Northwest culture on display at Seafair Indian Days Pow Wow

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SEATTLE - The annual Seafair Indian Days Pow Wow's organizers estimated that between 10,000 and 15,000 visitors attended this year's three-day event at beautiful Discovery Park in Seattle. The 2007 Seafair Indian Days Pow Wow honored and celebrated the 30th anniversary of the historic takeover of Fort Lawton in Seattle by American Indian leaders.

That celebrated takeover was led by the famous Bernie Whitebear and resulted in the federal government backing down and turning over 20 acres of prime real estate next to Puget Sound to the Native occupiers.

The ceded land was used by Whitebear and the United Indians of All Tribes Foundation to become the home for the new Daybreak Star Indian Cultural Center.

The Seafair Indian Days Pow Wow is held each year at Daybreak Star's pow wow grounds. The weather did not entirely cooperate with the organizers this year, but despite the unusual Seattle summer rain, the attendance at one of the Northwest's largest pow wows was on track to keep pace with past pow wows. Dancers, drums and vendors traveled to Seattle from Idaho, Alaska, Oregon and California. The smell of cooked fresh salmon mixed with the smoke of cedar, sage and sweetgrass.

Pam Nason, Nez Perce, Yakama and Colville, chaired this year's pow wow committee. Nason, who has the energy of 10 women, spent the weekend rushing from one event to another tracking down judges, and served as the press coordinator for the pow wow.

Nason said that this year's pow wow was ''really good even with the rain. This is a special year, not only because it's the 30th anniversary of the Fort Lawton takeover, led by Bernie Whitebear, but also because we had a lot of memorials this weekend because of the amount of Indian soldiers serving in Iraq and Afghanistan.''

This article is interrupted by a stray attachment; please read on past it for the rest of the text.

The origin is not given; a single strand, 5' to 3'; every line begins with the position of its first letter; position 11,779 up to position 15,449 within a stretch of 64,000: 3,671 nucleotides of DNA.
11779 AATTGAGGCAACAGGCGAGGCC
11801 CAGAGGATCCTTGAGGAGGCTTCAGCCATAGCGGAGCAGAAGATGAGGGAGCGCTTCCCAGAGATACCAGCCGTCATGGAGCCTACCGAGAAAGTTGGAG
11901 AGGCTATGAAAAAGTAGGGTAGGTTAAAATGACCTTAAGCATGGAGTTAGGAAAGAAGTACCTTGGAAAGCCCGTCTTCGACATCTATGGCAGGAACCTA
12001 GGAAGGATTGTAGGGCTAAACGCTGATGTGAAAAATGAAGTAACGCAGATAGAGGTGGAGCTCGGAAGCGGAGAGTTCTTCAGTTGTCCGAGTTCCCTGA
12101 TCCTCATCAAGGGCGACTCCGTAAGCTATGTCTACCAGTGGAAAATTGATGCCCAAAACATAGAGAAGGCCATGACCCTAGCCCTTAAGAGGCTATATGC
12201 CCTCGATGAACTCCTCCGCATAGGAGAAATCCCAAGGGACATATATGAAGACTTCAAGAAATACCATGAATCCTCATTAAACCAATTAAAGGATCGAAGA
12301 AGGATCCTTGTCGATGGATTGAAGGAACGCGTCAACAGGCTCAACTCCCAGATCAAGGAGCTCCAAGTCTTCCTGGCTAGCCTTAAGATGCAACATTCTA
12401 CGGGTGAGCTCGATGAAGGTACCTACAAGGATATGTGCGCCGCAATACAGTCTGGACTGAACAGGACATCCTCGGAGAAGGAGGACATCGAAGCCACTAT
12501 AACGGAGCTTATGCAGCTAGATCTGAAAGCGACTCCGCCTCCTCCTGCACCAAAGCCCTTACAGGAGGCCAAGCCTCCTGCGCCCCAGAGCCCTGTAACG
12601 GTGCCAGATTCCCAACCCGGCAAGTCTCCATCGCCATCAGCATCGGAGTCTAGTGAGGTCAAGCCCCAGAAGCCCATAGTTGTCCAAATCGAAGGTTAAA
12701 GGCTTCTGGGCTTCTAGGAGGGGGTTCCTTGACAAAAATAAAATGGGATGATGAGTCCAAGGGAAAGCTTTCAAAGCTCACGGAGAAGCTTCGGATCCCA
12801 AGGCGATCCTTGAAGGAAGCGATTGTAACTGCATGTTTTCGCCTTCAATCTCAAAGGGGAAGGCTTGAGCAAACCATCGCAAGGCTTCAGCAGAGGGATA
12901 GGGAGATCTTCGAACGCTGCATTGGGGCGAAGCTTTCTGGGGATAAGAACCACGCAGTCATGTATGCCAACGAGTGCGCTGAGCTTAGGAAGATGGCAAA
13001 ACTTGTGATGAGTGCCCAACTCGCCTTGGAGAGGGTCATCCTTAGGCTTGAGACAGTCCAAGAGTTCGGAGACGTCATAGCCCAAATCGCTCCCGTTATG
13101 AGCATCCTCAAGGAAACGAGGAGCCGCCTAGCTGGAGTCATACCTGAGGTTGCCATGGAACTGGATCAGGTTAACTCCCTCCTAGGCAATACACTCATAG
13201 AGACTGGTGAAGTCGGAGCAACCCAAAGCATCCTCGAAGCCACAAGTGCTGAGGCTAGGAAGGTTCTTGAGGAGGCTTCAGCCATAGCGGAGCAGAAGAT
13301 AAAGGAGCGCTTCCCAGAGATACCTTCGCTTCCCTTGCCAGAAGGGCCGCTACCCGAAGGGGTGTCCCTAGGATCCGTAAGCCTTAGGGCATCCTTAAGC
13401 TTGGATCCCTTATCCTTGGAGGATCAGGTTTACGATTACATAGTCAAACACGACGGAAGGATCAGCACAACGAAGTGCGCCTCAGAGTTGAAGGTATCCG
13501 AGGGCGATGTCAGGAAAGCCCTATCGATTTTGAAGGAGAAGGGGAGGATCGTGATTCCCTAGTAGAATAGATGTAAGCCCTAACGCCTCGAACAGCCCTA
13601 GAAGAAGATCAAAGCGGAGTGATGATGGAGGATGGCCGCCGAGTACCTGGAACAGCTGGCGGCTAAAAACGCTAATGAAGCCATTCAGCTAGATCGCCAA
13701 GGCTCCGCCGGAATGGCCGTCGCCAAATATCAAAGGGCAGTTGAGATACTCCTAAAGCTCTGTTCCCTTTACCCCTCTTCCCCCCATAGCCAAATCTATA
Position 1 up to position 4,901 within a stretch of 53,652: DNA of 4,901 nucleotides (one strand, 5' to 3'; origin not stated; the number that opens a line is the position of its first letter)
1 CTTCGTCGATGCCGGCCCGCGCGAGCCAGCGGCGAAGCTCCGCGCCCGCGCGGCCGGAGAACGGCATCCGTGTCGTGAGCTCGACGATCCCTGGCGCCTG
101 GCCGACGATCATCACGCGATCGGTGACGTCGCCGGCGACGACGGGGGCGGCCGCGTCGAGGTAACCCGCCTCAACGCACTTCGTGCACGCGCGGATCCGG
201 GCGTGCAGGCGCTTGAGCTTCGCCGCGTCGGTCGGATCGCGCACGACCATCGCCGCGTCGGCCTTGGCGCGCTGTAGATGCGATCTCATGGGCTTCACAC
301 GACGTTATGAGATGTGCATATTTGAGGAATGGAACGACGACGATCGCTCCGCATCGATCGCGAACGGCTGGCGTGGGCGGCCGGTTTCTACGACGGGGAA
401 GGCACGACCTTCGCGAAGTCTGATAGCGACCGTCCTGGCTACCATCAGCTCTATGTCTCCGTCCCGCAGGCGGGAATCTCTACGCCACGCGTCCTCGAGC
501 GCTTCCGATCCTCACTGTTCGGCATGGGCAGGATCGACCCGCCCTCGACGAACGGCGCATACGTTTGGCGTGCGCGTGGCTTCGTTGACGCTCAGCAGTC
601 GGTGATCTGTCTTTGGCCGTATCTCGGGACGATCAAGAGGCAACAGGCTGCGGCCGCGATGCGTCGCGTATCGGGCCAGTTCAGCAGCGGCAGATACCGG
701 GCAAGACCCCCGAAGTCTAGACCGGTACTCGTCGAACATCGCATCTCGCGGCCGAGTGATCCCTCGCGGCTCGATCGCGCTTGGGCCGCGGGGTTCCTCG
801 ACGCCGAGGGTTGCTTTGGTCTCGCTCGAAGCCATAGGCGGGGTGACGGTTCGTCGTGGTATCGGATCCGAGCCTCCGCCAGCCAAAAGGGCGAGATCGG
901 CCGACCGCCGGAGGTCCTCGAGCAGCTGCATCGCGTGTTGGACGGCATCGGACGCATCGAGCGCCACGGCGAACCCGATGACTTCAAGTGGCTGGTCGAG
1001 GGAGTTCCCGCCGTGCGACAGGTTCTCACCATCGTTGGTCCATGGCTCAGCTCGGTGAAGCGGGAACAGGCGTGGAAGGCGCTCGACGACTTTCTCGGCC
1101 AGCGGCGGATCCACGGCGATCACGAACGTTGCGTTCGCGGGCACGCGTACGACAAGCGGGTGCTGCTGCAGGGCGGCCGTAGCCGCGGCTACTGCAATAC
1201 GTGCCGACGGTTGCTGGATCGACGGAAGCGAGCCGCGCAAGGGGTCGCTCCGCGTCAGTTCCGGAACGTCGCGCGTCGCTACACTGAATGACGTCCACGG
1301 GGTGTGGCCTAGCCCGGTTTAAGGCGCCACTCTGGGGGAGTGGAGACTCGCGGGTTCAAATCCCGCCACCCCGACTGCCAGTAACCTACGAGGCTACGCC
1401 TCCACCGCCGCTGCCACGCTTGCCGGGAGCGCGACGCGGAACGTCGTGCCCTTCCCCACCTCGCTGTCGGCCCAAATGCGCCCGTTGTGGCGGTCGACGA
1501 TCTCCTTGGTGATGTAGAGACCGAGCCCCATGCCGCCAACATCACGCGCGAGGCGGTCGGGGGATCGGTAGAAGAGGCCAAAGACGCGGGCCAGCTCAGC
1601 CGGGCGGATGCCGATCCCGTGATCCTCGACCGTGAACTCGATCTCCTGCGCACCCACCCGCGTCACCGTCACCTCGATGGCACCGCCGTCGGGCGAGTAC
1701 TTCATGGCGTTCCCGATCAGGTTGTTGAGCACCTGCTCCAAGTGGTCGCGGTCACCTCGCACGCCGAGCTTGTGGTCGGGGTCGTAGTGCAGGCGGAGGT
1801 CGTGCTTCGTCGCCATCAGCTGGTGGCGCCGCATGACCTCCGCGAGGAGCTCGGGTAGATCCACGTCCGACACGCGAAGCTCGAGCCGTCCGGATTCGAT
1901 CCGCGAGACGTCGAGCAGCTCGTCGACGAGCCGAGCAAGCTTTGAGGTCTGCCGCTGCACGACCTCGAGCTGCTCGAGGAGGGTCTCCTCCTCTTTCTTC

Nason added that ''it is really important for our Indian youth to learn about the 1977 takeover, the creation of Daybreak Star, and Bernie. We are trying to get back to his vision and mission to create a unified Native family; one that takes care of each other. That 'familiness' is the heartbeat of United Indians of All Tribes.''

On July 22, a talented field of contestants was narrowed to one as Talia Reasoner, Seminole and Cherokee, won the coveted title of Miss Seafair Indian Days Princess.

Rudy ''Boots'' Romero, Nooksack, was one of the many pow wow vendors. His company, Native Instincts, was selling some of the most distinctive clothing at the pow wow. Almost sold-out, the Native Instinct line of clothing includes T-shirts and hooded sweatshirts with beautifully arranged Northwest designs that gracefully straddle the line between tradition and cutting-edge fashion. Romero said the attendance was great for the company's business.

Over on the other side of the pow wow, Janel Riley, Solana Booth and Eileen John volunteered at the NorthWest Justice Project's booth. The women were helping the pow wow attendees fill out surveys that the project will use to help the Native community obtain stronger legal representation when it comes to housing, employment discrimination, racial profiling and health benefits.

The Seafair Indian Days Pow Wow takes place each year at the Daybreak Star Indian Cultural Center in Discovery Park. It is part of the annual Seafair celebration, Seattle's six-week summer celebration that has been held since 1950.